O’Connell’s debut dealing with transhumanism has become the first non-fiction book to receive the Rooney Prize for Irish Literature.
On Monday (23 September), Kilkenny-born author Mark O’Connell was awarded the Rooney Prize for Irish Literature 2019 at Trinity College Dublin (TCD). O’Connell won the award for his debut book, To Be a Machine, which is an exploration of transhumanism.
O’Connell, who has a PhD in English literature from TCD, is the first author to receive the Rooney Prize for a work of non-fiction. Prior to completing his PhD, O’Connell studied English and philosophy at the university as an undergrad.
Member of the prize jury Prof Michael Cronin said: “In his book which takes a personal look at the transhumanist movement – a movement which hopes through technology to enhance human capacities and eventually overcome human mortality – Mark O’Connell shows himself to be a writer of the first rank.
“His faultless characterisation, his deep interest in the humanity of his transhumanist, his engagingly precise but poetic style, his richly insightful observations on questions which are literally life and death issues, marked him out as a writer of unquestionable promise.”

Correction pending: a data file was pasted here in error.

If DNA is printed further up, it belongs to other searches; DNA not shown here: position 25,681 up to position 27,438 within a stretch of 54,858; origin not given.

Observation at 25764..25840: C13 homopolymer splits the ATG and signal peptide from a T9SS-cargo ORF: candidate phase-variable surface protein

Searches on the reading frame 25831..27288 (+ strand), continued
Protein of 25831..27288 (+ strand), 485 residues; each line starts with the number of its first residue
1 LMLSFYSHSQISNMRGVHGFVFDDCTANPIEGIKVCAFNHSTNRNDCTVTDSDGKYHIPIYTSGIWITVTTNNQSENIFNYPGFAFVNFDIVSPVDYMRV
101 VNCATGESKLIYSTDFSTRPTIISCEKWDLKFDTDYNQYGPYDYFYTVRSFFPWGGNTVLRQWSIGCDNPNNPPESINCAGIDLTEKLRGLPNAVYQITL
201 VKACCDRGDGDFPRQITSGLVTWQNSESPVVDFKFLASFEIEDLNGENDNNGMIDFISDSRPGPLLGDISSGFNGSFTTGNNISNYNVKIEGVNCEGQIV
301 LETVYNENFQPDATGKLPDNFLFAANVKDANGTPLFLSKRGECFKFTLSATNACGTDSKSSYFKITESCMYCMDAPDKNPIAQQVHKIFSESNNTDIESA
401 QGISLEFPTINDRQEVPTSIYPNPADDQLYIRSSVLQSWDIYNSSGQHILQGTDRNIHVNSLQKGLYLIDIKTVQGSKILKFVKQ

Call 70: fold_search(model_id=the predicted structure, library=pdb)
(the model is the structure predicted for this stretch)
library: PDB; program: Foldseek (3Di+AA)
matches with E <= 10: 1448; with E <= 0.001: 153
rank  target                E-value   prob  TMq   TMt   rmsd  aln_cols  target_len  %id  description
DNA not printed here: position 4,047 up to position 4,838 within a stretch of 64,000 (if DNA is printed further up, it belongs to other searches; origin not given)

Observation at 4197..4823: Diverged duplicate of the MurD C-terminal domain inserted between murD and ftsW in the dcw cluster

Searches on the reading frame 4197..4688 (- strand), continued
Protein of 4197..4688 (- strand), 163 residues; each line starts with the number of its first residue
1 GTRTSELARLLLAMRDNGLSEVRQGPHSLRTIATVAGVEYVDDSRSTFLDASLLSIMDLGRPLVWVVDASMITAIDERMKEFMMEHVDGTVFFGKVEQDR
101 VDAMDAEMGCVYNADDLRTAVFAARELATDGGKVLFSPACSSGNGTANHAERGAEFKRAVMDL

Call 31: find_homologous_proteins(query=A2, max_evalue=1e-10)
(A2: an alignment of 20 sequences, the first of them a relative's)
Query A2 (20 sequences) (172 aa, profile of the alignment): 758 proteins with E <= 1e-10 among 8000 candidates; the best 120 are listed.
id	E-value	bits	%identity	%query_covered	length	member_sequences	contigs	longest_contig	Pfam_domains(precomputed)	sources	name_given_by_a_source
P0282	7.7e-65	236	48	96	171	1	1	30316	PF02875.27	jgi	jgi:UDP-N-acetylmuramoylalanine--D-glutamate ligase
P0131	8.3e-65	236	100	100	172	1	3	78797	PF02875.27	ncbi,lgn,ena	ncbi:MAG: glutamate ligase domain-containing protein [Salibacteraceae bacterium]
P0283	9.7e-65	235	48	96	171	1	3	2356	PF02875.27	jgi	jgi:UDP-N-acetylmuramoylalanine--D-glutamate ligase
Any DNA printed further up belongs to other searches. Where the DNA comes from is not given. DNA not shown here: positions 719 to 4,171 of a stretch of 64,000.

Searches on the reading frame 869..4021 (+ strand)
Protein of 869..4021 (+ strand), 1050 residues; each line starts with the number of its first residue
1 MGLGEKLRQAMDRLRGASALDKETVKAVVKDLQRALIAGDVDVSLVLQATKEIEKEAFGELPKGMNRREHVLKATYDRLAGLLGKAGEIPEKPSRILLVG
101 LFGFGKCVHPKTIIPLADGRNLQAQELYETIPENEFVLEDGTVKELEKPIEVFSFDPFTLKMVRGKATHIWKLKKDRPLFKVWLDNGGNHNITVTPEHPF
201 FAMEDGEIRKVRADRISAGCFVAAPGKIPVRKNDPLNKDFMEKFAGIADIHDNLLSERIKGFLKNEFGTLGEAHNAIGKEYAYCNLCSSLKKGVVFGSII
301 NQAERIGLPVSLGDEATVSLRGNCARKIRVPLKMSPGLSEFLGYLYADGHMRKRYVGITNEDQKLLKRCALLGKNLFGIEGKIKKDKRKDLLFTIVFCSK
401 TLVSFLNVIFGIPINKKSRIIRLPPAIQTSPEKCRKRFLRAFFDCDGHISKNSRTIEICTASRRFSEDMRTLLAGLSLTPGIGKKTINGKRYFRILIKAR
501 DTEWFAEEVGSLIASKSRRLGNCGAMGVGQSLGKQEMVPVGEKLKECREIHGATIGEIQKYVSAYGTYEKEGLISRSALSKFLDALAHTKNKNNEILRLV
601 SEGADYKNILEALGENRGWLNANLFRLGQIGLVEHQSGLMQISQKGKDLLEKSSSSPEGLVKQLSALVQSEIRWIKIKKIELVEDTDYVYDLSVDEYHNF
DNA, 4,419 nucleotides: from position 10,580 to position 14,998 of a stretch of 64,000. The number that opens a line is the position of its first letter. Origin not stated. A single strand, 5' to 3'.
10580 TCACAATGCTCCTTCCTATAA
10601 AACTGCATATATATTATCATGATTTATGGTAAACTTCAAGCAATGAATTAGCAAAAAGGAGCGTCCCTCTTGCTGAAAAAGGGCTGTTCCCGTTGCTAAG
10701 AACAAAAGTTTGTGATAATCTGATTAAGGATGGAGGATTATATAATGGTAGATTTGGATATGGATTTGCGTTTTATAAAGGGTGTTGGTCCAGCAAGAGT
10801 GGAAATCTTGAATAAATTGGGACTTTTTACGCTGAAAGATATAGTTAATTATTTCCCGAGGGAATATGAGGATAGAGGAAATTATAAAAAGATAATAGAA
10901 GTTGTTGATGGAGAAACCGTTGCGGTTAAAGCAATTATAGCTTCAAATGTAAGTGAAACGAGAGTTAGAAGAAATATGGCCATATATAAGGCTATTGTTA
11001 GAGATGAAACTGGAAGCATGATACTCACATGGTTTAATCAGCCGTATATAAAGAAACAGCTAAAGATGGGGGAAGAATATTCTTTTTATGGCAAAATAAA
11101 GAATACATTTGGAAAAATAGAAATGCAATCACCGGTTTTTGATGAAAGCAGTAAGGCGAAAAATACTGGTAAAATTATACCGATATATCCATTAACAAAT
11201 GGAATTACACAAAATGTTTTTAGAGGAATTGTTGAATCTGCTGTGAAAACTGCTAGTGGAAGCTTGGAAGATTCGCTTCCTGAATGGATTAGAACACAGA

O’Connell said that it was “a delight and a real surprise” to win the accolade. “It’s especially thrilling to be the first writer of non-fiction to be awarded the prize. I’m deeply grateful to the prize committee and to the Rooney family for this wonderful honour.”
The author was awarded €10,000 as part of the prize.
O’Connell’s 2017 book was highlighted by The Guardian as Book of the Day shortly after its release. At the time, the publication called it “a captivating exploration of transhumanism [that] features cryonics, cyborgs, immortality and the hubris of Silicon Valley.”
While presenting the award to the author, Dr Peter Rooney, whose uncle Dan Rooney set up the prize, said: “I am delighted to see the award go to a writer of such original and fresh writing. The vision for it has always been to reward new talent and Mark is most deserving of this year’s award.”
Dan Rooney was the former US Ambassador to Ireland and was president of the Pittsburgh Steelers football team. He passed away two years ago. The prize is administered by the Oscar Wilde Centre for Irish writing at TCD’s School of English.
Former winners include Anne Enright, Frank McGuinness, Sara Baume and Colin Barrett, among others.
Elsewhere, six writers are in the running for The Royal Society Science Book Prize 2019, which honours popular science books from around the world that are aimed at non-specialist readers.